To pick up the slack left by Kaberle and Hnidy, is Corvo. A solid defenseman that can move the puck quite well and also join the rush. He is also a Cup winner, which is nice. One thing about his game that may be a little suspect is his ability to turn over the puck on a consistent basis. However, there are plenty of defenseman on the Bruins roster to pair with Corvo, to take away any risk of Corvo's defensive decisions.


Buffalo
Sabres - (43-29-10)
In: Christian Ehrhoff, D; Robyn Regehr, D; Ville Leino, C/W; Ales Kotalik, RW
Out: Steve Montador, D; Tim Connolly, C; Rob Niedermayer, C; Mike Grier, RW; Craig Rivet, D; Patrick Lalime, G

When Terry Pegula became the new owner of the Sabres, everyone knew changes would come. One of those changes expected, was that for the first time, the Sabres would spend a lot of money. Boy did they ever. With Ehrhoff, Regehr and Leino, the Sabres are pretty much up against the cap. However, the plan was to make this team better and the Sabres have achieved that goal.

Leino may be over-payed, but I expect him to challenge for the number one centre spot. Yes, he did play wing in Philly, but he also played centre in Finland and could possibly revert back to his natural role. With Connolly headed over to the Maple Leafs, the number one spot is open for the taking. The only question will be, will he be able to live up to number one expectations?

Regehr and Ehrhoff also make for a very good defensive core. With both of them in the line-up, their blue-line is now much tougher and has a lot more experience. Another strong factor is that Ehrhoff will now become the guy on the powerplay unit that sets everything up, while Regehr can work for the penalty kill. So in the end, they have made their defensive squad AND their specialty teams better with these two players.


Ottawa
Senators - (32-40-10)
In: Zenon Konopka, C; Alex Auld, G; Nikita Filatov, LW
Out: Ryan Shannon, RW

The Senators weren't as active as most other teams during free agency, and with good reason. At this moment, there is a surge of youth on it's way in Ottawa. I was heavily impressed with guys like Bobby Buttler and Erik Condra, and along with a few others, have all received one-way offers. They got a chance to display their talent last season and looked very good with the big club.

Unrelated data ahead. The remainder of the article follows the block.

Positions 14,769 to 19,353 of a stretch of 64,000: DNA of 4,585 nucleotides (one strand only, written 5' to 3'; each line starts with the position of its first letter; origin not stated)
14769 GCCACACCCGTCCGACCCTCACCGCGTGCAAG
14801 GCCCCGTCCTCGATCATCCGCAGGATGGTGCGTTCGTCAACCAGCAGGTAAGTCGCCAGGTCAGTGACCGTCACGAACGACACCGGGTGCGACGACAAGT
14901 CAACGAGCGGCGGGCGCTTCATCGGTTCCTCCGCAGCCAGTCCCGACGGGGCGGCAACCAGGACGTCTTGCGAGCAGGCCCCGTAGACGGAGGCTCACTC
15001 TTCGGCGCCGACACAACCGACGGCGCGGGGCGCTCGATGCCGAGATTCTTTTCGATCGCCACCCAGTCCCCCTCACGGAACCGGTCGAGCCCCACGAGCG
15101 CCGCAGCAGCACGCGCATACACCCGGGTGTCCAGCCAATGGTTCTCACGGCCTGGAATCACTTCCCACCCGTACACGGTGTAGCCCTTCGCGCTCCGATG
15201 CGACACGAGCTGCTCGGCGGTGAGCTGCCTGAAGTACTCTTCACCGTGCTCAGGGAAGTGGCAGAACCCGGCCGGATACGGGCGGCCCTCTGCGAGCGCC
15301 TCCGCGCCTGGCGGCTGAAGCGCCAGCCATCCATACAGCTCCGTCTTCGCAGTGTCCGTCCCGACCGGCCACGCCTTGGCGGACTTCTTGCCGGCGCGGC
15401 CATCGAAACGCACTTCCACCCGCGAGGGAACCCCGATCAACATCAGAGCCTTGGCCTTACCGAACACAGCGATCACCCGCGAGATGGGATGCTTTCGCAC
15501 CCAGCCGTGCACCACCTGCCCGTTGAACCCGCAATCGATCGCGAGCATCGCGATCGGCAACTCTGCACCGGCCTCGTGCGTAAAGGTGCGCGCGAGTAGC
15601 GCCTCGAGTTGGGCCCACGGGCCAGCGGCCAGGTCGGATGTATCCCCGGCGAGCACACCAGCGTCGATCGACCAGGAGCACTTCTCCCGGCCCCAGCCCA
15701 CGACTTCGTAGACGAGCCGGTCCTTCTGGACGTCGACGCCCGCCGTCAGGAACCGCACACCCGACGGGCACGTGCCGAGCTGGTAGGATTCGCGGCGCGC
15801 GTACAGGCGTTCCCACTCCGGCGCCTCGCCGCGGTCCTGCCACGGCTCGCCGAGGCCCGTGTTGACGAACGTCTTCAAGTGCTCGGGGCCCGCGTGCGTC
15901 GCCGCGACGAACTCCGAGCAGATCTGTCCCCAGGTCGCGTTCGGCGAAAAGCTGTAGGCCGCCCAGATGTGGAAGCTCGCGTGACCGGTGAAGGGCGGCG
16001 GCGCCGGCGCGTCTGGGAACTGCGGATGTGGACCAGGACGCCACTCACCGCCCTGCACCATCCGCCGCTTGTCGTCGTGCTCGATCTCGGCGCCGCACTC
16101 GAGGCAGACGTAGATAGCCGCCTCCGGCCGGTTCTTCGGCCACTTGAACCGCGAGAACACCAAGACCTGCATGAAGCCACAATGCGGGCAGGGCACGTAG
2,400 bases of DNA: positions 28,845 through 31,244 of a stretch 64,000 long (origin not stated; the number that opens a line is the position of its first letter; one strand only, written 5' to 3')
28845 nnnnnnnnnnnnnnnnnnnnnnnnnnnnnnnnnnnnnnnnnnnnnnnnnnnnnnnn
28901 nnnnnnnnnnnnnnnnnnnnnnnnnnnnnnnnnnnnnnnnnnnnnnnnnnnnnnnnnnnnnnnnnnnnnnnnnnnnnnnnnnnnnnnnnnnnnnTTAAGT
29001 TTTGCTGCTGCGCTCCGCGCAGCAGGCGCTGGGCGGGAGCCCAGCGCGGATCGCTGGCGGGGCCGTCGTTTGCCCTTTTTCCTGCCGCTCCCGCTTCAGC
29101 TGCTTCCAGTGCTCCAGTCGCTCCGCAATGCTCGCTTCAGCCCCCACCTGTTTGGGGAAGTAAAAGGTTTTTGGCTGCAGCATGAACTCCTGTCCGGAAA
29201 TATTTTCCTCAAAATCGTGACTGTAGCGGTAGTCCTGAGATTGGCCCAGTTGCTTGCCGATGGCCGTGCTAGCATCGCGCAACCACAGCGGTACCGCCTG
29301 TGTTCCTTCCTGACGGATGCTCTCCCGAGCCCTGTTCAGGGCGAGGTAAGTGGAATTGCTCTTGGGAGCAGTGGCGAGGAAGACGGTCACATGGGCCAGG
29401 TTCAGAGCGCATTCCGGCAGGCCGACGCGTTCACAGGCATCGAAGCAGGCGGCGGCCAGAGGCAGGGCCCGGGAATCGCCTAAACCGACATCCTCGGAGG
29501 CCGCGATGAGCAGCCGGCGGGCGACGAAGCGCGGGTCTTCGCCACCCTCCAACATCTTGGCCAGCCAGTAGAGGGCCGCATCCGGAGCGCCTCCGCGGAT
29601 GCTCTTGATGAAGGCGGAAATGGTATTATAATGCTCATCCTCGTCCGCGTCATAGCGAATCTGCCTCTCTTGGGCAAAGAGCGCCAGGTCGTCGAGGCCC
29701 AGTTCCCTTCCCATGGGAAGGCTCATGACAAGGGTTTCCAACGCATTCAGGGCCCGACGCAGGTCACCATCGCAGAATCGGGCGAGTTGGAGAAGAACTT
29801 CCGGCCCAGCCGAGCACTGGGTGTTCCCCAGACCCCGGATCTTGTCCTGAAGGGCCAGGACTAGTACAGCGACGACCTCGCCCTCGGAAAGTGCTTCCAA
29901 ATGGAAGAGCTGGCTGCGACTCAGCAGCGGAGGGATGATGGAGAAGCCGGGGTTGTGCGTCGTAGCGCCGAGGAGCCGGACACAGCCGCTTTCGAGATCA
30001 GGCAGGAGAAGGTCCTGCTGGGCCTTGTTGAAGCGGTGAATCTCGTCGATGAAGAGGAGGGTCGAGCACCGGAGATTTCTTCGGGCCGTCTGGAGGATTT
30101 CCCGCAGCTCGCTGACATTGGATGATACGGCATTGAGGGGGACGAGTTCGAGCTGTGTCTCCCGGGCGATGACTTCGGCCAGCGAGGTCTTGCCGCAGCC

Zenon Konopka, a guy that I hoped the Habs would pick up, will make the bottom six of the Senators a very intimidating force. His ability to hit, work along the boards and drop the gloves will be much appreciated. He is also a capable 4th line centre that can play 10+ minutes a game and can, on most nights, win the majority of the face-offs he takes.

As for Alex Auld, he is a solid back-up. He didn't have to see much action last season with the Habs, but when he was called upon, he looked very good.

Finally Nikita Filatov will have his moment to redeem himself and show the Sens management that he has what it takes. He can easily evolve into a top 6 forward for Ottawa, but at the moment, he has a lot to prove before he is given that shot.


Toronto
Maple Leafs - (37-34-11)
Additions: Tim Connolly, C; Philippe Dupuis, C; Matthew Lombardi, C; Cody Franson, D; John-Michael Liles, D
Subtractions: Jean-Sebastien Giguere, G; Tim Brent, C; Brett Lebda, D; Fredrik Sjostrom, LW

One team that I thought really improved this off-season, was the Maple Leafs. By stealing Franson away and adding Liles, their blue-line will be a force to look out for. Captained by Phaneuf, along with youngsters like Schenn, Aulie and Gunnarsson, the Maple Leafs defense looks fantastic on paper. If Komisarek can revert to his old days in Montreal, where he would lay big hits and not turn the puck over, once every shift, then Toronto will be set.

The addition of Lombardi and Connolly adds a lot of depth to their centre spots. The only issue for them is health, as both have suffered some pretty terrible injuries. However, if Connolly can stay healthy and play up to his expectations, Kessel and Connolly will be the major one-two punch that Burke has been looking for.

On paper, this is the prototypical Burke-type team. Now it's time for them to transition a good team on paper, to a good team on the ice.

Monday, July 25, 2011

Questions




When it comes to the Montreal Canadiens, their fans attempt to remain optimistic by taking a "glass half full" approach. While I tend to do somewhat the same, I also glance at the "glass half empty" side of things, in order to have a more realistic approach to things.

This year, with the addition of Cole into the top 6, Gorges coming back for another year and Auld being replaced by Peter Budaj, it has led fans to believe that this may be the most complete team the Habs will ice in the last five seasons. With Cole's size and even strength production and Budaj possibly playing more games than Auld, to give Price more of a "relaxed" season, the Habs have indeed improved in some ways.

That's the "glass half full" approach. The other side of the coin leads to many question marks, from the top six, all the way down to the goaltending duo. Here are some questions that I ask myself, and of course, the answers won't be given until the season starts and we see for ourselves.